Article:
June 23, 2003

Despite recent media reports, Wyoming, Colorado, and USDA veterinarians say that there is currently no scientific proof to link the West Nile virus vaccine to aborted, stillborn, or deformed foals, and that horse owners should continue to... Read More


Next Steps Toward Solving MRLS Involve Think Tank

April 02, 2003

Veterinarians and researchers trying to pinpoint the cause of mare reproductive loss syndrome (MRLS) have joined together to create an MRLS "think tank," the progress and goals of which were discussed April 1 at a joint meeting of the Kentucky... Read More


Lady's Secret Dies From Foaling Complications

March 07, 2003

Lady's Secret, 1986 Horse of the Year and the richest female at one time, died March 4 from complications from foaling a General Meeting colt at Jack Liebau and Tom Capehart's Valley Creek Farm near Valley Center, Calif. The Thoroughbred mare’s... Read More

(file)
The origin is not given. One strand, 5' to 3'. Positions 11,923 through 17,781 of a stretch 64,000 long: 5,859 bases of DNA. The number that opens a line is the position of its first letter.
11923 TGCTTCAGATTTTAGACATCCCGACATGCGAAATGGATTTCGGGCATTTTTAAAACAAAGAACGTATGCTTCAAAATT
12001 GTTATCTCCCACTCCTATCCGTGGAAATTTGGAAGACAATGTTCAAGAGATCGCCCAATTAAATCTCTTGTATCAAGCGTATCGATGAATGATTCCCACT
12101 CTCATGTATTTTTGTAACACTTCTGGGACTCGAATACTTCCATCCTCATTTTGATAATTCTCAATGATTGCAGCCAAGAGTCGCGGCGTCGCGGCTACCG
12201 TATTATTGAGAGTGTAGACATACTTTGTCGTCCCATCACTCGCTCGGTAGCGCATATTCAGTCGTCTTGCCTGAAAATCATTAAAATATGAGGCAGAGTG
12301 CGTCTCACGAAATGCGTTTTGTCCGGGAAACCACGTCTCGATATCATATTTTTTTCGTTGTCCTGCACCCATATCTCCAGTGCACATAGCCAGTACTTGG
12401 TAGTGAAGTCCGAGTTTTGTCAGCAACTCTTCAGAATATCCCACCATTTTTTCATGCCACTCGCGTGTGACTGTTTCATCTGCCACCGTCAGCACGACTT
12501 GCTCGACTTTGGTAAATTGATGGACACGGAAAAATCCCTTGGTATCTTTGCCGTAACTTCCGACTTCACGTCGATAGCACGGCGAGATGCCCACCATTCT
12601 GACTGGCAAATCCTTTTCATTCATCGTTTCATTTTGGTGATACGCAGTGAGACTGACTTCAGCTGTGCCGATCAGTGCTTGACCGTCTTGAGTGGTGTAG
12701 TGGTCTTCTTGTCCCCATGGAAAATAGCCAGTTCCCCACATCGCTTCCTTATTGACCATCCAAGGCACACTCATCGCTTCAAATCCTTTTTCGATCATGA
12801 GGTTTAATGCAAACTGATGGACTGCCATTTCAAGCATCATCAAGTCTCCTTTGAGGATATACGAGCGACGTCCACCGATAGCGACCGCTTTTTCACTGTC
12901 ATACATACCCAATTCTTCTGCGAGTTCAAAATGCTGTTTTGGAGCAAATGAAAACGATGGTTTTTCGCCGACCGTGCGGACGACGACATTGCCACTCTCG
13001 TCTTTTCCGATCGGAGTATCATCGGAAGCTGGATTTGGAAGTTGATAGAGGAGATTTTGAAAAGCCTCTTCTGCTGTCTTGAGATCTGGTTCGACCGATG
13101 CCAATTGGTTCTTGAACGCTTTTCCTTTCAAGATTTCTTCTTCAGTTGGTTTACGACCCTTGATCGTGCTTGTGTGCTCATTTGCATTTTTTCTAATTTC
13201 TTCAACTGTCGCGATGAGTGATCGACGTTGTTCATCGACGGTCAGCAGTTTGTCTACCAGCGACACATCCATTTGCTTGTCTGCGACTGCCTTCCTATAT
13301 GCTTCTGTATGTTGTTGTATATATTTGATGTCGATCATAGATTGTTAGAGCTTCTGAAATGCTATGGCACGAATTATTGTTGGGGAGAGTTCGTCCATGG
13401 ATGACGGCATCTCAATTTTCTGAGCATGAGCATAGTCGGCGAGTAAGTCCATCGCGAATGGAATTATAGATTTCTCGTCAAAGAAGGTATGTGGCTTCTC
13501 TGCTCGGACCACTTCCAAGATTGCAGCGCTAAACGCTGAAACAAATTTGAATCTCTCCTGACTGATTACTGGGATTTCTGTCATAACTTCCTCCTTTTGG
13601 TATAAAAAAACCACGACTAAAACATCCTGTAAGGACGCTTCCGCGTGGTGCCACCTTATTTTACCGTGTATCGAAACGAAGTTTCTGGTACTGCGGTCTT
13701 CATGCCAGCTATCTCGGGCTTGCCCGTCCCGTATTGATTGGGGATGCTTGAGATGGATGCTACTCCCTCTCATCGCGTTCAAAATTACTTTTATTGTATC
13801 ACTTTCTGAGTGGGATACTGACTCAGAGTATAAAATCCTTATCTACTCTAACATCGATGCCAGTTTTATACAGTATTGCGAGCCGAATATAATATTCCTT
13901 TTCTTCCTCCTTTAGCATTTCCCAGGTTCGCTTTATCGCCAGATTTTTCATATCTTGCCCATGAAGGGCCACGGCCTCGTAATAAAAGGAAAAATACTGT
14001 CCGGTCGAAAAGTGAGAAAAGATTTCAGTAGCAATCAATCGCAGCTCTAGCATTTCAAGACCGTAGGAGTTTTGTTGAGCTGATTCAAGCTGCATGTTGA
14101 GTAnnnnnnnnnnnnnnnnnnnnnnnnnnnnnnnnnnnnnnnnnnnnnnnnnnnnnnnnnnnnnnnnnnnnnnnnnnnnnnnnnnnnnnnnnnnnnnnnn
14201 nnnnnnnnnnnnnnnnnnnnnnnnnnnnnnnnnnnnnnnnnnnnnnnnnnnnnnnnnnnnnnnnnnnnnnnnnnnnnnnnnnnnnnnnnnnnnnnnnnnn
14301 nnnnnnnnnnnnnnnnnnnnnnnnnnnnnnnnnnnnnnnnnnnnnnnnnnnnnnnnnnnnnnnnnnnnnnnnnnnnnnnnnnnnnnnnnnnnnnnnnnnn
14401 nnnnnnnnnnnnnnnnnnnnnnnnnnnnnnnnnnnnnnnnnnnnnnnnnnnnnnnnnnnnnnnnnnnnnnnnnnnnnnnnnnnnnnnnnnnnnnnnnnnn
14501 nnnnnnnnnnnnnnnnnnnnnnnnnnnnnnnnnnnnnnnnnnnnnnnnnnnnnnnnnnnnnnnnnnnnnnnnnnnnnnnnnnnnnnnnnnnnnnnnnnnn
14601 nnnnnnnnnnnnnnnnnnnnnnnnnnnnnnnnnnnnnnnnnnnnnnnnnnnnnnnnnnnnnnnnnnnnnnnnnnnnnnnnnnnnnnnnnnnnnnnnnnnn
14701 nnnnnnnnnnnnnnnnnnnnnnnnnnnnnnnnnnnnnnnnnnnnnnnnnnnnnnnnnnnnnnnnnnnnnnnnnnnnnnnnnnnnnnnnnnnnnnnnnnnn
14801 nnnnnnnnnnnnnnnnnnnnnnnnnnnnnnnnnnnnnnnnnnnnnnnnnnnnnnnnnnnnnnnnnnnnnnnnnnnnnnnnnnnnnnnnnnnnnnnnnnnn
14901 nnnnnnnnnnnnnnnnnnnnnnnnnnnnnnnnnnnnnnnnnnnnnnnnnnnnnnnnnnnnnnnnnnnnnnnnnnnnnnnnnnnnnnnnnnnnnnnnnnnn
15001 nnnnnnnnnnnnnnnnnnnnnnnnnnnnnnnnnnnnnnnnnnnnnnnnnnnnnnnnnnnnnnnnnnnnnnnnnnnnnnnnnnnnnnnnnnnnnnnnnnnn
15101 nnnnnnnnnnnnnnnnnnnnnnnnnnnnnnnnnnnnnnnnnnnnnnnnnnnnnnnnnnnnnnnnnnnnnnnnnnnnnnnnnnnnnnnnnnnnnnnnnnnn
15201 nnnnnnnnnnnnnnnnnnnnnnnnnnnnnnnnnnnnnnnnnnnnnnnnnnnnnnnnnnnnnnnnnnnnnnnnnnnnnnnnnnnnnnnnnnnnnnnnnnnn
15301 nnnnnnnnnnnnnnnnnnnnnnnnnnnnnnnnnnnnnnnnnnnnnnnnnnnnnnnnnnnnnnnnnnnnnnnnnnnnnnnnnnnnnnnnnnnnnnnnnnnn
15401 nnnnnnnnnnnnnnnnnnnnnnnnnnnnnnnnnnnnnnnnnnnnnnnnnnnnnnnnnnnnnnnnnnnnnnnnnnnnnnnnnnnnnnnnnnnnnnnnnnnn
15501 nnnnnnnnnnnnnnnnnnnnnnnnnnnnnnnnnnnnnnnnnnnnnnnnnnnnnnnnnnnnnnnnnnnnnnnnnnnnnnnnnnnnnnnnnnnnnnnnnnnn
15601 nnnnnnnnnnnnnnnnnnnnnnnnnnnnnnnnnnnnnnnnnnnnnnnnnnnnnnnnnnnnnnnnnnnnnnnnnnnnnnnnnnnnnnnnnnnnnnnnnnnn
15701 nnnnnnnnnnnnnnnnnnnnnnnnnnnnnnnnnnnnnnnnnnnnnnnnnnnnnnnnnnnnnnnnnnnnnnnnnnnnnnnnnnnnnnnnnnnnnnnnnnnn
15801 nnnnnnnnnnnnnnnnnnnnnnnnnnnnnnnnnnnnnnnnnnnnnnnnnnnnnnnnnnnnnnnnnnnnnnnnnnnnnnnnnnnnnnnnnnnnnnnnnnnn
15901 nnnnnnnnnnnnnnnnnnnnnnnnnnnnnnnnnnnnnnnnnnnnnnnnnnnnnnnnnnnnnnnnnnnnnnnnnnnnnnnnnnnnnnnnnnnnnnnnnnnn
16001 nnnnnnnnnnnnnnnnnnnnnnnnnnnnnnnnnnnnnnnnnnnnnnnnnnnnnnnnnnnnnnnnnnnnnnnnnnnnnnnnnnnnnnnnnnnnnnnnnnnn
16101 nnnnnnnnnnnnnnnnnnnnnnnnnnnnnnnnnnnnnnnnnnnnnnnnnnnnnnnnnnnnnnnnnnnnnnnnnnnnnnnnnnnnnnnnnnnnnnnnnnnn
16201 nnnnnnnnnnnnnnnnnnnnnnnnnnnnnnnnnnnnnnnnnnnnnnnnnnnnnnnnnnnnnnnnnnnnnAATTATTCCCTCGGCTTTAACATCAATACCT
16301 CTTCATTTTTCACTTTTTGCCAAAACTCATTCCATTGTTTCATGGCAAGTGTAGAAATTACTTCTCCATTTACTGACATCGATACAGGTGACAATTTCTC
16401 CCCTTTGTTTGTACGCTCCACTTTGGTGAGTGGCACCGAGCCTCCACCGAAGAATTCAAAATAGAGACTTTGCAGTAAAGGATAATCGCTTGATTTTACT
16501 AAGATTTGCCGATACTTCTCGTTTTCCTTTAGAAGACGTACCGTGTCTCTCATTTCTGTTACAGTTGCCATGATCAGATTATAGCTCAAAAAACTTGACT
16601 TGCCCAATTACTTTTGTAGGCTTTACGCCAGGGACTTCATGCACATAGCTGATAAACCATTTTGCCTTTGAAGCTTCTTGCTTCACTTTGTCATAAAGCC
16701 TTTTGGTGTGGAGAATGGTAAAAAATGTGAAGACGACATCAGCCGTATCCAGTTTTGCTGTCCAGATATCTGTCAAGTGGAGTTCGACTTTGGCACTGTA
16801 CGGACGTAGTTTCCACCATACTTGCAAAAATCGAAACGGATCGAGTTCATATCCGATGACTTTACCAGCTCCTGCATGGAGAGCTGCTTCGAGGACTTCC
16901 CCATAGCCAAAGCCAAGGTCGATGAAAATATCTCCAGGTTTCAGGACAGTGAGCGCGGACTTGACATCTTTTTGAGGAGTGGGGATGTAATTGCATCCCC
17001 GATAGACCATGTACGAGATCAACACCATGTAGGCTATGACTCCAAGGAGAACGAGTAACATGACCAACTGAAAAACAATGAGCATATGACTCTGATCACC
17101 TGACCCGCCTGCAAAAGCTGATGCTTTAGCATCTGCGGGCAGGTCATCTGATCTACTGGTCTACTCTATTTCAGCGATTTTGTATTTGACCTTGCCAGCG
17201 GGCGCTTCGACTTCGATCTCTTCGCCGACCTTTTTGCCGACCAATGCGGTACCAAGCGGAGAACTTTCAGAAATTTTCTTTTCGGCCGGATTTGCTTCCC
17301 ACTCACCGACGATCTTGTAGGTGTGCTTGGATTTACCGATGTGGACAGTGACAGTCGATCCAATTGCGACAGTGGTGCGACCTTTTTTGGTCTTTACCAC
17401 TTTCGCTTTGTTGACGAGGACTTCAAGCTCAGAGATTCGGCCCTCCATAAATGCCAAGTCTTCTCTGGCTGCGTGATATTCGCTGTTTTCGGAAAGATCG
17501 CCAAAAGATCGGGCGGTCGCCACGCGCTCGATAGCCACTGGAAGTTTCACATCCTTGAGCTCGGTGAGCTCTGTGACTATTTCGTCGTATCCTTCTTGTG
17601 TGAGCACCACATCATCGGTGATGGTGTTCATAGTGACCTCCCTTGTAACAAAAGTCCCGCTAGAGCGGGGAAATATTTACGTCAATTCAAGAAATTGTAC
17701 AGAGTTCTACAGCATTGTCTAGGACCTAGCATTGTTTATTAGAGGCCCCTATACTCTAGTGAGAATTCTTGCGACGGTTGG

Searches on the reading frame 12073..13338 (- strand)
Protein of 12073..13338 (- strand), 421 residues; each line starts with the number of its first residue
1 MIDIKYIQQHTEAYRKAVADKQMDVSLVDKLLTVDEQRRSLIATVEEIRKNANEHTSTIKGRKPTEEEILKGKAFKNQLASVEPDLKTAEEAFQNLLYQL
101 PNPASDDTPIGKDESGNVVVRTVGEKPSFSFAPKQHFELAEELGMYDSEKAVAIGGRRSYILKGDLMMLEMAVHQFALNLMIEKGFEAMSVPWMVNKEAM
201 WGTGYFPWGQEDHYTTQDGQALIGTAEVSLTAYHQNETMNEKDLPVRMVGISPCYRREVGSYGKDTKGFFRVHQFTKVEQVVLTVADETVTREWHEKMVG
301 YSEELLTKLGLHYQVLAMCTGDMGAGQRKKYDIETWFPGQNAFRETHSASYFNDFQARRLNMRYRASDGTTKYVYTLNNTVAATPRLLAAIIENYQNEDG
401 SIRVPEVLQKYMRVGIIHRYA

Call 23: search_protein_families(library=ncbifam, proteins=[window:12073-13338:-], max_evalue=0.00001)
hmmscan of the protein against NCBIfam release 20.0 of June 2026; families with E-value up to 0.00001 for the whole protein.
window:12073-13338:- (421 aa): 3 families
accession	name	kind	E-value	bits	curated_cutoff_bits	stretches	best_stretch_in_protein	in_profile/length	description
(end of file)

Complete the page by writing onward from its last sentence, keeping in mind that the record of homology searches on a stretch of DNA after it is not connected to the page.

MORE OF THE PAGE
Emerging Disease in Foals

March 01, 2003

A bacteria that causes weight loss, colic, diarrhea, and hypoproteinemia (abnormally low protein in the blood) in foals is being seen more often in North America and Europe. The affected foals are usually four to eight months old, but can be... Read More


2002 Fall Fetal Loss Syndrome

February 07, 2003

The results of a survey conducted by the University of Kentucky's Gluck Equine Research Center and College of Agriculture showed that a small number of Thoroughbred and other farms experienced an unusual increase in what is being termed fal... Read More


AAEP 2002: Reproduction

February 04, 2003

The reproduction session at the annual AAEP meeting in Orlando, Fla., was something of an A to Z seminar with an international flavor. It started with speakers from North America presenting discussions on endometrial echotexture (ultrasound... Read More


High-Risk Pregnancies and Sick Foals